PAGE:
Contact: Darrell E. Ward
Ohio State University Medical Center

Related medicine news :

1. Study finds headaches after traumatic brain injury highest in adolescents and girls
2. Maryland study finds that US Hispanics were at greater risk for H1N1 flu during 2009 pandemic
3. Fetal Exposure to Epilepsy Drug Might Raise Autism Risk: Study
4. U.S. School Kids Often Miss Out on Recess, Study Finds
5. Study Sees Rice as Source of Arsenic Exposure
6. Risk for Dementia Rises When Diabetes, Depression Meet: Study
7. University of Kentucky researchers awarded CDC grant to study cancer survival in Appalachia
8. Follow-up study finds prolonged fatigue for those who had chemotherapy for breast cancer
9. More Children Using Preventive Asthma Drugs: Study
10. 3-D TV Doesnt Raise Seizure Risk for Kids With Epilepsy: Study
11. New gene study of ADHD points to defects in brain signaling pathways
Post Your Comments:
(Date:10/13/2017)... ... October 13, 2017 , ... ProVest Insurance ... greater Dallas, Miami, and Raleigh regions, is organizing an extended charity drive to ... and deadly chromosome abnormality. , After struggling since birth with several health challenges, ...
(Date:10/13/2017)... ... October 13, 2017 , ... The International Association of Eating ... excellence for the field of eating disorders, announces the opening of early registration ... Orlando, Florida at the Omni Resort at ChampionsGate. , The annual ...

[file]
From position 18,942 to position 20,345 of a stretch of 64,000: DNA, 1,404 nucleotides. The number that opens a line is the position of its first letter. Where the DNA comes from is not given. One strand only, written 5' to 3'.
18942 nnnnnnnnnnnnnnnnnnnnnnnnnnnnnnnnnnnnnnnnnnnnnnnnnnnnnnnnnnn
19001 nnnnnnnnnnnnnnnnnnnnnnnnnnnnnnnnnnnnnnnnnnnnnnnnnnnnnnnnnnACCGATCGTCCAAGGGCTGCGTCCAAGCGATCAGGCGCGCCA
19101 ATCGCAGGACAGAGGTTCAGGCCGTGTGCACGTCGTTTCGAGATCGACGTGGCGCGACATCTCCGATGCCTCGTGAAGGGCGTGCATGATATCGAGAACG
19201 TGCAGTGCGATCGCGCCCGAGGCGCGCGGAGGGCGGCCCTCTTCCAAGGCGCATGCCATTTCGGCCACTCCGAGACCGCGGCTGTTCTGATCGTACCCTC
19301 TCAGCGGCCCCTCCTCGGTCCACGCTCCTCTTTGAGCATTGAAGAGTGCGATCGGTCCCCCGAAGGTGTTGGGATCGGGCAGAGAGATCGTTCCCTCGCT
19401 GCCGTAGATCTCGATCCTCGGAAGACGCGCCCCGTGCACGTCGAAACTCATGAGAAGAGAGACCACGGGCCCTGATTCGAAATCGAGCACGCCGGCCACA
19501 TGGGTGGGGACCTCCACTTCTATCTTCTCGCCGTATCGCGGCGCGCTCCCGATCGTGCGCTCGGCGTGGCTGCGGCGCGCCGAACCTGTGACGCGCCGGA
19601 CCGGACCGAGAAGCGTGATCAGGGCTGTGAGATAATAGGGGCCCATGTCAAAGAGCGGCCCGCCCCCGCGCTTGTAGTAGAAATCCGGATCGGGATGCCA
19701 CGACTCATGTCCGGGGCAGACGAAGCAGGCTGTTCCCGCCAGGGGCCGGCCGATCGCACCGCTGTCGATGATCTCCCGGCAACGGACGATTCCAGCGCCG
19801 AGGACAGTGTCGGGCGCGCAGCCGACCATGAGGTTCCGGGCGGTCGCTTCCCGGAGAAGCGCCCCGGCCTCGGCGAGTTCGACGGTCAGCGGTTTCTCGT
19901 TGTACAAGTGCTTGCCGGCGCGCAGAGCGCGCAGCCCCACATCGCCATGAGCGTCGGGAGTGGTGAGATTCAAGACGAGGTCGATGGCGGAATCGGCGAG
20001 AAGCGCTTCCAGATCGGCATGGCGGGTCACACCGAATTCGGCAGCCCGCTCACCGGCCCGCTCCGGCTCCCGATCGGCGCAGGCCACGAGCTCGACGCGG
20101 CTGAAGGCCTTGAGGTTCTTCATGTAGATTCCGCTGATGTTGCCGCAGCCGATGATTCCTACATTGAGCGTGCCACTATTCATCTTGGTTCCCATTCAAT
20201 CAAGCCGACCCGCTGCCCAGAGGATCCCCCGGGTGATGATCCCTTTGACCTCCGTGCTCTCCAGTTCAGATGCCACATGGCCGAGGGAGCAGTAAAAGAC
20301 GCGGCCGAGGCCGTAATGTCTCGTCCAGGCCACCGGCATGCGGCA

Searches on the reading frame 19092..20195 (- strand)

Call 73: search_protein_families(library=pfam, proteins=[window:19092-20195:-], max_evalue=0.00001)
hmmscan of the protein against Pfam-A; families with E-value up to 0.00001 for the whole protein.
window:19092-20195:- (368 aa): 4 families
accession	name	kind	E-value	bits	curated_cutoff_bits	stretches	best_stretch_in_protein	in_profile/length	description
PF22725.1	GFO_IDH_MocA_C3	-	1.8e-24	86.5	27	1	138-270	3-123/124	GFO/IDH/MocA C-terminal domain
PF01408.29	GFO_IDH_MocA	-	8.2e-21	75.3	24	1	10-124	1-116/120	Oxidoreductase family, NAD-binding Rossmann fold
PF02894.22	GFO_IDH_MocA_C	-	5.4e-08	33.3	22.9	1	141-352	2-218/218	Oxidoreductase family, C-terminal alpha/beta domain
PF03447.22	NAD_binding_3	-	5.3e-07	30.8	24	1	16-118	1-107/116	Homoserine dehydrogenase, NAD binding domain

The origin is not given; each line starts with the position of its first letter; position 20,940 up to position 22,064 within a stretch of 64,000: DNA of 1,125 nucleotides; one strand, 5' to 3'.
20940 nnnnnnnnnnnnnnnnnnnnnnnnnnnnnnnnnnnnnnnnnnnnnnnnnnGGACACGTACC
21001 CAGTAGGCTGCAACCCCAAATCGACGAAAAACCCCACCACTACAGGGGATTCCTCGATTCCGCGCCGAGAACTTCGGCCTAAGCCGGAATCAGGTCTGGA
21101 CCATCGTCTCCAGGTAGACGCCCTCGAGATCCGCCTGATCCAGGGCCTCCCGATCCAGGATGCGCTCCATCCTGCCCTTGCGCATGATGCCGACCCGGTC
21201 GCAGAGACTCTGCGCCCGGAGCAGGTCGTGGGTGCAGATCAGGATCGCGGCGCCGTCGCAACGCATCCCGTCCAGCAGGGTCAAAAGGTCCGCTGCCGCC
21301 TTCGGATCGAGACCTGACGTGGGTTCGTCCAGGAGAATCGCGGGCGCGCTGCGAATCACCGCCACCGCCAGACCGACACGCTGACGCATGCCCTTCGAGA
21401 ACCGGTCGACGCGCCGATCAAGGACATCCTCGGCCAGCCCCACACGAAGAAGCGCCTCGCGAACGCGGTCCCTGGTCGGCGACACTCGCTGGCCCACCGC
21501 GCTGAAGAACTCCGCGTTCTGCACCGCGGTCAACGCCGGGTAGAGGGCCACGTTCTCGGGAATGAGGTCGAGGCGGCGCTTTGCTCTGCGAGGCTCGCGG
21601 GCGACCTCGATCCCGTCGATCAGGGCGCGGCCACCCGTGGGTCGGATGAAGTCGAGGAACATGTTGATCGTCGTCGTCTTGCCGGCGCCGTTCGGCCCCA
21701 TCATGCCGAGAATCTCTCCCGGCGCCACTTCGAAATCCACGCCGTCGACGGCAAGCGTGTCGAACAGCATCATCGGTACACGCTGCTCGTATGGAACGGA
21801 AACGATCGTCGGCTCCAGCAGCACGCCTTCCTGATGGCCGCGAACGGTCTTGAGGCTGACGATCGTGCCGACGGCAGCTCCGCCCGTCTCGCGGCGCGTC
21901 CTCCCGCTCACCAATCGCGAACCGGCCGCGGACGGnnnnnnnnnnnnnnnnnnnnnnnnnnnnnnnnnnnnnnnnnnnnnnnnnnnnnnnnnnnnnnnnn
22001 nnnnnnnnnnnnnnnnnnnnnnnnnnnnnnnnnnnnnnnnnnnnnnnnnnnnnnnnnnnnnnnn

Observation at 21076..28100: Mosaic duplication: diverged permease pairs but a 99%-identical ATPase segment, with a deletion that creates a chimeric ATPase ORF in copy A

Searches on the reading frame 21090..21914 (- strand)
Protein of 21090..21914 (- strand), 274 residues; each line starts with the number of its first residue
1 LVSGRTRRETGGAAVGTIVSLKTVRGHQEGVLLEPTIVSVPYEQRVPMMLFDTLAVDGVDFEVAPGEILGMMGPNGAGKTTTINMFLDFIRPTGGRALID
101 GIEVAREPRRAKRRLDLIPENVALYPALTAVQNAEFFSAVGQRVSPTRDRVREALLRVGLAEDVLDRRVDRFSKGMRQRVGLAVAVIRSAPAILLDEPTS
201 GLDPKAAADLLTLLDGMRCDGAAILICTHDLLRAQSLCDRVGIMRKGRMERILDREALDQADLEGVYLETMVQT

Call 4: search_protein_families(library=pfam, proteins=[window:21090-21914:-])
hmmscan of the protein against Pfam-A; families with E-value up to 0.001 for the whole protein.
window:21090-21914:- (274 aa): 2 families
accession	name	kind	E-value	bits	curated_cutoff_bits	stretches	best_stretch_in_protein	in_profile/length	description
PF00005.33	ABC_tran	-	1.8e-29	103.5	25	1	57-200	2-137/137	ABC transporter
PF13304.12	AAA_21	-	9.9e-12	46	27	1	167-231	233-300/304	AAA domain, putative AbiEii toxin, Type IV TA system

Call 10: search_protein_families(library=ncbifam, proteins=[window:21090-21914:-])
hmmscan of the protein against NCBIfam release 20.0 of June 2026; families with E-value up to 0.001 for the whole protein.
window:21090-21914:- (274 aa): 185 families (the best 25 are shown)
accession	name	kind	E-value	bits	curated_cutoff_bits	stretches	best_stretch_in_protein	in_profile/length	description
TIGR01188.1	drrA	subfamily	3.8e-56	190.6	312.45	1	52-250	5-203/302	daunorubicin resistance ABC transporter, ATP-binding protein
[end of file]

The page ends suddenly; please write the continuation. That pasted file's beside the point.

(Date:10/13/2017)... LUIS OBISPO, Calif. (PRWEB) , ... October 13, 2017 , ... ... Alzheimer’s or dementia. However, many long-term care insurance companies have a waiver for care ... is the 90-day elimination period, when the family pays for care, is often waived, ...
(Date:10/13/2017)... (PRWEB) , ... October 13, 2017 , ... ... will be giving viewers the lowdown on sciatica in a new episode of ... that focuses on current events and innovation and investigates each subject in-depth with ...
(Date:10/12/2017)... ... October 12, 2017 , ... CitiDent and San Francisco ... using cutting-edge Oventus O2Vent technology. As many as 18 million Americans are estimated ... in breathing. Oral appliances can offer significant relief to about 75 percent of ...
Breaking Medicine News(10 mins):
(Date:10/12/2017)... , Oct. 12, 2017 West ... in innovative solutions for injectable drug administration, today announced ... the market opens on Thursday, October 26, 2017, and ... results and business expectations at 9:00 a.m. Eastern Time. ... or 253-336-8738 (International). The conference ID is 94093362. ...
(Date:10/11/2017)... -- Hill-Rom Holdings, Inc. ("Hill-Rom") (NYSE: HRC), today provided an ... Puerto Rico , where the company ... Following a comprehensive onsite assessment, ... damage, temporary loss of power and minimal water damage ... operations have resumed, and the company expects to return ...
(Date:10/5/2017)... Ill. , Oct. 5, 2017  In ... Association of Oral and Maxillofacial Surgeons (AAOMS) released ... opioids – to be used as a first-line ... pain. Recognizing ... the AAOMS White Paper "Opioid Prescribing: Acute and ...
Breaking Medicine Technology: